3 tax will be passed on to them by suppliers But if suppliers have no alternative other than to go on supplying a product, most of the burden of a tax will fall on them As long as the supply curve is positively sloped and the demand curve is negatively sloped, however, both t s and t b will be positive The second way of analyzing the effect of a tax of T $10 per unit of output is to imagine that the tax is collected directly from the buyer and to analyze how that would affect the demand curve for the product In Figure 23, the demand curve before the imposition of the tax is denoted by the line At a price of P 1, buyers would demand a quantity of Q 1 After the imposition of the tax, the total amount that buyers have to pay if the product price is P 1 will be P 1 10 Accordingly, the quantity the buyers demand falls from Q 1 to Q 2 In like fashion, we can calculate the quantity demanded at any other price after imposition of the tax The resulting aftertax demand curve will be the line in Figure 23 It is simply the original demand curve translated downward by $10/unit If line in Figure 24 denotes the supply schedule for this market, we can easily trace the effects of the tax on the equilibrium price and quantity The equilibrium quantity falls FIGURE 23 The Effect of a Tax of T $10/Unit Levied on the Buyer Before the tax, buyers would buy Q 1 units at a price of P 1 After the tax, a price of P 1 becomes P 1 10, which means buyers will buy only Q 2 The effect of the tax is to shift the demand curve downward by $10/unit P ' P 1 T = 10 Q 2 Q 1 ' FIGURE 24 Equilibrium Prices and Quantities After Imposition of a Tax of T $10/Unit Paid by the Buyer The tax causes a reduction in equilibrium quantity from Q* to Q* 2 The new price paid by the buyer rises from P* to P* 2 10 The new price received by the seller falls from P* to P* 2 ' P* P* P* 2 Q* 2 Q* T = 10 ' 21 TAXE 23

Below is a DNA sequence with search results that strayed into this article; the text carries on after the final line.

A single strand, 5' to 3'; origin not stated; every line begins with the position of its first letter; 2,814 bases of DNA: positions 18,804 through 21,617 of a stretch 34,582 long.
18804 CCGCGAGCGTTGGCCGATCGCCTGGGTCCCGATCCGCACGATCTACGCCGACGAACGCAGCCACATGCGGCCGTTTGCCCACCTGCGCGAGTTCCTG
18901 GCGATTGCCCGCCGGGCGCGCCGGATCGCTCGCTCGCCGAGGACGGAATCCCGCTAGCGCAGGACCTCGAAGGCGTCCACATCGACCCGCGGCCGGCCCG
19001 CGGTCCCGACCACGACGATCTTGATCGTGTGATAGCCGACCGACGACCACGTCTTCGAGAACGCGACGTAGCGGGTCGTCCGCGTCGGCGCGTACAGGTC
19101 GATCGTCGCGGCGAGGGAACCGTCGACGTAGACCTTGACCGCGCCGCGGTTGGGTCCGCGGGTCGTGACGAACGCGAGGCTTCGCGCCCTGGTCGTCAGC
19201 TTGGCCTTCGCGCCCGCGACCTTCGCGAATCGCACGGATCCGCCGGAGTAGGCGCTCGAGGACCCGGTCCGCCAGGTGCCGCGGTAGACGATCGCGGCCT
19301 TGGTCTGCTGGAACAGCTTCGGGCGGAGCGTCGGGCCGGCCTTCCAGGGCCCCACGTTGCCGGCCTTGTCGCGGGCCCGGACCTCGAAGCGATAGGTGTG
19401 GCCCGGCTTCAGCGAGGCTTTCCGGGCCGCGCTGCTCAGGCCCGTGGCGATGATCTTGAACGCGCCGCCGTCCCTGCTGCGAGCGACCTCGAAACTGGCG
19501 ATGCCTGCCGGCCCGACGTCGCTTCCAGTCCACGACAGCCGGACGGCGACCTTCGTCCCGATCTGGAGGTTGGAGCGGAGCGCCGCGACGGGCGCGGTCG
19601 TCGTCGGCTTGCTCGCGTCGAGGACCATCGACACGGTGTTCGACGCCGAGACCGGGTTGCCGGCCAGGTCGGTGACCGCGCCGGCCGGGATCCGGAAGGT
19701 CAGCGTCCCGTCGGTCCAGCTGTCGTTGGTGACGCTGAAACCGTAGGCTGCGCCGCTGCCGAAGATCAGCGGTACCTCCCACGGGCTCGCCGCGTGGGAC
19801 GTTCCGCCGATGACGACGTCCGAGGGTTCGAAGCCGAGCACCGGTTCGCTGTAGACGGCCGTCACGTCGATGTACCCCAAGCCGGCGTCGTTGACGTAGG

4 from Q * to Q* 2, and the equilibrium price falls from P * to P* 2 The total price paid by the buyer after imposition of the tax rises to P* 2 10 Is the effect of a tax on the seller any different from the effect of a tax levied on the buyer? Not at all To illustrate, suppose the supply and demand curves for a market are given by P Q s and P 10 Q d, respectively, and consider first the effect of a tax of $2 per unit of output imposed on the seller Figure 25( a ) shows the original supply and demand curves and the new aftertax supply curve, The original equilibrium price and quantity are both equal to 5 The new equilibrium price to the buyer (inclusive of tax) and quantity are $6 per unit and 4 units, respectively The price received by sellers, net of the tax, is $4 per unit Now, consider a tax of $2 per unit of output imposed on the buyers Figure 25( b ) shows the original supply and demand curves and the new aftertax demand curve, Note that the effects on price and quantity are exactly the same as in the case of the tax levied on sellers shown in panel ( a ) FIGURE 25 Price Price A Tax on the Buyer Leads to the ame Outcome as a Tax on the eller The price received by sellers (net of the tax), the price paid by buyers (including tax), and the equilibrium quantity will all be the same when the tax is collected from sellers (panel [a]) as when it is collected from buyers (panel [b]) ' ' T = (a) 10 8 ' Quantity (b) T = 2 ' 8 Quantity 10 EXERCIE 22 Consider a market whose supply and demand curves are given by P 4 Q s and P 12 2 Q d, respectively How will the equilibrium price and quantity in this market be affected if a tax of $6 per unit of output is imposed on sellers? If the same tax is imposed on buyers? When tax revenues have to be raised, political leaders may find it expedient to propose a sales tax on corporations because they can best afford to pay it But careful analysis of the effects of a sales tax shows that its burden will be the same whether it is imposed on buyers or sellers The legal incidence of the tax (whether it is imposed on buyers or on sellers) has no effect on the economic incidence of the tax (the respective shares of the tax burden borne by buyers and sellers) Economically speaking, the entity from which the tax is actually collected is a matter of complete indifference A word of caution: When we say that the economic burden of the tax does not depend on the party from whom the tax is directly collected, this does not mean that buyers and sellers always share the burden of taxes equally Their respective shares may, as noted, be highly unequal The independence of legal incidence and economic incidence simply means that the burden will be shared in the same way no matter where the tax is placed 24 Web upplement to Chapter 2: UPPLY AN EMAN: TAXE